Q&A Dec 9, 2021

Q&A: Talking with Randall ‘Buzz’ Summerford, Senior Project Manager, Healthcare

To mark the opening of the new Tanjea Center for Surgery—the largest surgical expansion in Tampa Bay history—we caught up with one of our teammates who worked on the project, Senior Project Manager Randall ‘Buzz’ Summerford.

Buzz Summerford Q&A

To mark the opening of the new Tanjea Center for Surgery—the largest surgical expansion in Tampa Bay history—we caught up with one of our teammates who worked on the project, Senior Project Manager Randall ‘Buzz’ Summerford, to talk project management, building the hospital where his child was born and all things sports.

Tell us a bit about your background and current role at Jacobs.

I grew up in a construction family and am a fourth generation builder. My great-grandfather had a small construction business in South Georgia. I helped to install my first footings at around 10 years of age and learned how to operate a transit by the time I was 13.

In college I studied architecture for the first year then transferred into the building construction program where I graduated with a Bachelor of Science degree from Auburn University in Alabama. Not counting my non-paid work in the family business, I have over 30 years of experience in the construction industry, with most being in healthcare.

How did you get the nickname ‘Buzz’?

The story goes is that at a young age, I was fascinated by the space program and used the astronaut Buzz Aldrin’s name when playing. At some point in time, I stopped responding to my given name and only responded to ‘Buzz.’

What sparked your interest in this field? Are you where you thought you’d be?

I grew up working for both my father and grandfather in the industry. Before starting an internship program for an international construction company, I worked as a carpenter’s helper at the VA Medical Center in Tuskegee, Alabama during my early years in college. I had the opportunity to work with many different components of the construction process, including selective demolition, concrete, doors and hardware, and interior finishes.  Although I disliked some of it at the time, I’ve been able to draw on those experiences throughout my career, including times where I was the field superintendent on a project. I can’t say that I had a timeline goal for my career, but I do know I wanted to follow my grandfather and father and be on the project management side of the construction process. 

I also enjoy that the health market is an ever-changing industry that’s driven by innovation. I like learning new things about how technology affects the industry and how health care is delivered.

What’s the most important part of being a project manager?
As a project manager, you're heavily involved in planning, cost management, contracting and procurement. Ultimately it’s your responsibility to remove the barriers to successfully deliver a safe, high quality project under budget and on time.

When you build a building, you’re basically leaving a work of art – one that not only transforms a skyline or landscape in some way, but also impacts the community and the people who live in it.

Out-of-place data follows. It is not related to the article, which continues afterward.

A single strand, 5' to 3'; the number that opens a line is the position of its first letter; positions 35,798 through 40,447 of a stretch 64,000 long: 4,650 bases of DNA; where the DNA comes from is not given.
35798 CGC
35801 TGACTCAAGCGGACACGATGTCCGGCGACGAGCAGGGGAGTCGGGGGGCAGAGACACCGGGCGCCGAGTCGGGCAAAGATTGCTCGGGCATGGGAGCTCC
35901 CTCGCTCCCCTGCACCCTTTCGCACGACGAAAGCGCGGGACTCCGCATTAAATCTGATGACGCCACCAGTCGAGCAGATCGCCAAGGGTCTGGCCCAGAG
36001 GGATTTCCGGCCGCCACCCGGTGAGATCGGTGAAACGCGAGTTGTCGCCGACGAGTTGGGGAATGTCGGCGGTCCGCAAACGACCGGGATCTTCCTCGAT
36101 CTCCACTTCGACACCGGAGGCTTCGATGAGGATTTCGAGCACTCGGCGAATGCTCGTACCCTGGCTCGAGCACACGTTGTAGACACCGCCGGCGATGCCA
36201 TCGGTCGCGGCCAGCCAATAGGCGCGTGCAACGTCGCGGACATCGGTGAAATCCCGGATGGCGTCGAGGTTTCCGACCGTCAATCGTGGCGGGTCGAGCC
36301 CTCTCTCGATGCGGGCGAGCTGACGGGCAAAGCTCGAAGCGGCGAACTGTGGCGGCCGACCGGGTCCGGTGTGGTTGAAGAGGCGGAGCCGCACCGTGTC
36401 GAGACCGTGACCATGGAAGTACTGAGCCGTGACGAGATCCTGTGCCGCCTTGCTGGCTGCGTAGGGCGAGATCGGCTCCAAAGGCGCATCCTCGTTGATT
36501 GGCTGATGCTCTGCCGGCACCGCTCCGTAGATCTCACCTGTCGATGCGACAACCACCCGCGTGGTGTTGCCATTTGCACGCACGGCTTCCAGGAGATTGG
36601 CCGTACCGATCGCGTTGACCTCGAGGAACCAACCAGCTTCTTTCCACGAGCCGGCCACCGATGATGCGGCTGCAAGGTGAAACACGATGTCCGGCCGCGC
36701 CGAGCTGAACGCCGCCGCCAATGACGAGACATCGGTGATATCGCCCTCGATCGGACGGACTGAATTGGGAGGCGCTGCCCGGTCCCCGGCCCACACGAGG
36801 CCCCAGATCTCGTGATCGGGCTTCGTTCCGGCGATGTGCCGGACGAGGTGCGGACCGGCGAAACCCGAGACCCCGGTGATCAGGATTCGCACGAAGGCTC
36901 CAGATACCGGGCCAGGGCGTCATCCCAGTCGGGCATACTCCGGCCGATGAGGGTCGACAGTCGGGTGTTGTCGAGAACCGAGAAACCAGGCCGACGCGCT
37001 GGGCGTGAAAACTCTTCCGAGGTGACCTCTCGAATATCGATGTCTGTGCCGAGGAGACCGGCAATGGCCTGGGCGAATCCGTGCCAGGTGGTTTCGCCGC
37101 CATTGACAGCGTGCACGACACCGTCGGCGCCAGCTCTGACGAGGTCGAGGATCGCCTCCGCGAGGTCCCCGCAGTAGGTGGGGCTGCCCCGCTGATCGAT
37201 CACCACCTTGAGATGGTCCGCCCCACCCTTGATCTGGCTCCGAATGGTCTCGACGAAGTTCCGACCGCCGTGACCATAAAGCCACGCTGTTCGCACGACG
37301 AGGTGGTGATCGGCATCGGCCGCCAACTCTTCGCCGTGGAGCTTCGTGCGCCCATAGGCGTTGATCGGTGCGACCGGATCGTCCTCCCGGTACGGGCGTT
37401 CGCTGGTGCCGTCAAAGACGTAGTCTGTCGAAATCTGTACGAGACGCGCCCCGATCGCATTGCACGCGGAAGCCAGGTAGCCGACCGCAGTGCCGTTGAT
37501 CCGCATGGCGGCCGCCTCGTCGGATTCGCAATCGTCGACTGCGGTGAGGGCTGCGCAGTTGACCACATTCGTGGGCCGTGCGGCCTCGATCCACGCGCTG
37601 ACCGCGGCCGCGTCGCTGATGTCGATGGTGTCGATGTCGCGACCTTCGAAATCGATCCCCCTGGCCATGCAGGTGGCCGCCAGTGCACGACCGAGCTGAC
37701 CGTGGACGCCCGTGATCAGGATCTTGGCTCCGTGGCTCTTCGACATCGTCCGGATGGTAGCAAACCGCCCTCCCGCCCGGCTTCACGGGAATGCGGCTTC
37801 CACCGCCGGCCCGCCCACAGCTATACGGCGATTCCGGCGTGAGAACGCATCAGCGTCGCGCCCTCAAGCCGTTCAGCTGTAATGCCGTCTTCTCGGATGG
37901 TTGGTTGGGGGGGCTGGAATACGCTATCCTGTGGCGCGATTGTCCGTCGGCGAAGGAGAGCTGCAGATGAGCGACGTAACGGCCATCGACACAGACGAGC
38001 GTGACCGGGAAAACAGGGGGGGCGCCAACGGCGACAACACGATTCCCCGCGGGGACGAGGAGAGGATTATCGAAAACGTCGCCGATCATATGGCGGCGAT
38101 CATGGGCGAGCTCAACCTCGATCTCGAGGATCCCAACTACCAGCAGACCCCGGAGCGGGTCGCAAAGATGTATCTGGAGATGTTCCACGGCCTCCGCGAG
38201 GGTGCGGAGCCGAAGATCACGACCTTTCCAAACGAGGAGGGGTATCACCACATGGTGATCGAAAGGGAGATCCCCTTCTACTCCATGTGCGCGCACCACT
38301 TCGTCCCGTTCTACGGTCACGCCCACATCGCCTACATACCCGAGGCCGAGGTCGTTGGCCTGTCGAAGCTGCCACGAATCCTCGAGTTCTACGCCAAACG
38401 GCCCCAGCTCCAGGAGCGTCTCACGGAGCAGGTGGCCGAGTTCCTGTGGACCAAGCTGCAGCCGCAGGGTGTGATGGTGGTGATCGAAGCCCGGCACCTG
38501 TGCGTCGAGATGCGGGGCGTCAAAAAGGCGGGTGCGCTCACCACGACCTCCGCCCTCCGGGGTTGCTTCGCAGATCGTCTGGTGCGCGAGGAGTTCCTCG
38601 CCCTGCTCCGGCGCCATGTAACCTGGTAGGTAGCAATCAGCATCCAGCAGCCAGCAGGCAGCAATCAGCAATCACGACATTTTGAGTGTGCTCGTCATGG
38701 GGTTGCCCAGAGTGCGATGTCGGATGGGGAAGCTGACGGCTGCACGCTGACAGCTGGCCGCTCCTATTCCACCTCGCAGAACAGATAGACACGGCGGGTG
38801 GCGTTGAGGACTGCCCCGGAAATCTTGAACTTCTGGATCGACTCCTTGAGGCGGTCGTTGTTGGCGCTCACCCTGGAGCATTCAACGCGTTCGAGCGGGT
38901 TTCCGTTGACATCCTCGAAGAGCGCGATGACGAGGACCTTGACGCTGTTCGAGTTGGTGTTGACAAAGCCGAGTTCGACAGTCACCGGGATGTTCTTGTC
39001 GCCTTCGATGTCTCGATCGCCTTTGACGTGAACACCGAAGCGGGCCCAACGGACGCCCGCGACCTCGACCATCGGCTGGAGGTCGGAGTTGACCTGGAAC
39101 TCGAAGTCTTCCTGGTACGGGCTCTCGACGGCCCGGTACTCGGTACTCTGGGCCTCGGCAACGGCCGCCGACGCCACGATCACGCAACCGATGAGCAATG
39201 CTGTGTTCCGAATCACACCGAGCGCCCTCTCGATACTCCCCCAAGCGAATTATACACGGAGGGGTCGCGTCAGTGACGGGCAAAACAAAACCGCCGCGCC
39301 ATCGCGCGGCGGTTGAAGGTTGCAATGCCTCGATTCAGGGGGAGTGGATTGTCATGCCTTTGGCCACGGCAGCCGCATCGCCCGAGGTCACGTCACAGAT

Internally, as a manager of people, we have the responsibility to grow their skills to prepare them for the next steps in their career.  I truly believe the adage by Richard Branson: “Train people well enough so they can leave, treat them well enough so they don’t want to.”

What's your favorite part of your role?

Building an ‘A’ team. That is, everyone pulling in the same direction with a common goal—all putting forth ideas to try and improve the process but doing that with respect. No one has complacency because there’s professional accountability throughout the process. You must be able to focus on what’s coming up and not just looking at days in front of you, but months ahead.

If you can assemble that kind of team—have that chemistry as a team—you're going to have a successful project.

What's your proudest career moment so far?

It’s part personal as well, but having a child born in a women's & children’s center that I built was very special. Having relationships with the staff for 18 months and then having them deliver your child was a special experience.

How do you deal with obstacles and challenges that occur during a major project?

First, you must identify what those problems are and look at each component. You must “pull off the band-aid” and expose all the issues so you can efficiently solve the problem. At the end of the day, if you built the right team, then everybody understands what they’re accountable for.

If you’re not working, what would we most likely find you doing?

Spending time with family as much as possible. My sons were in highly competitive soccer, and my oldest is now off to college. I still get to watch my youngest play sports, which is special, and I try to make time to see them. I love watching Auburn University sports. I grew up playing soccer in the mornings and then driving from Montgomery in Alabama to Auburn to see football games for most of my years in school.

I also enjoy the outdoors and like to hunt, fish, and go golfing when I can.

What do you like most about being part of the Jacobs family?

The diversity in services provided and the diversity in talent is very interesting to me. I'm continuing to learn more and more about the things we do and the people in the in the company and they're all impressive. Just the diverse population of our talent is incredible.

Join #OurJacobs team

What drives you drives us as we work to build a better world – together. At Jacobs, every day is an opportunity to make the world better, more connected, more sustainable.

We’re always looking for dynamic and engaged people to join our team. Bring your passion, your ingenuity and your vision. Let’s see the impact we can create, together.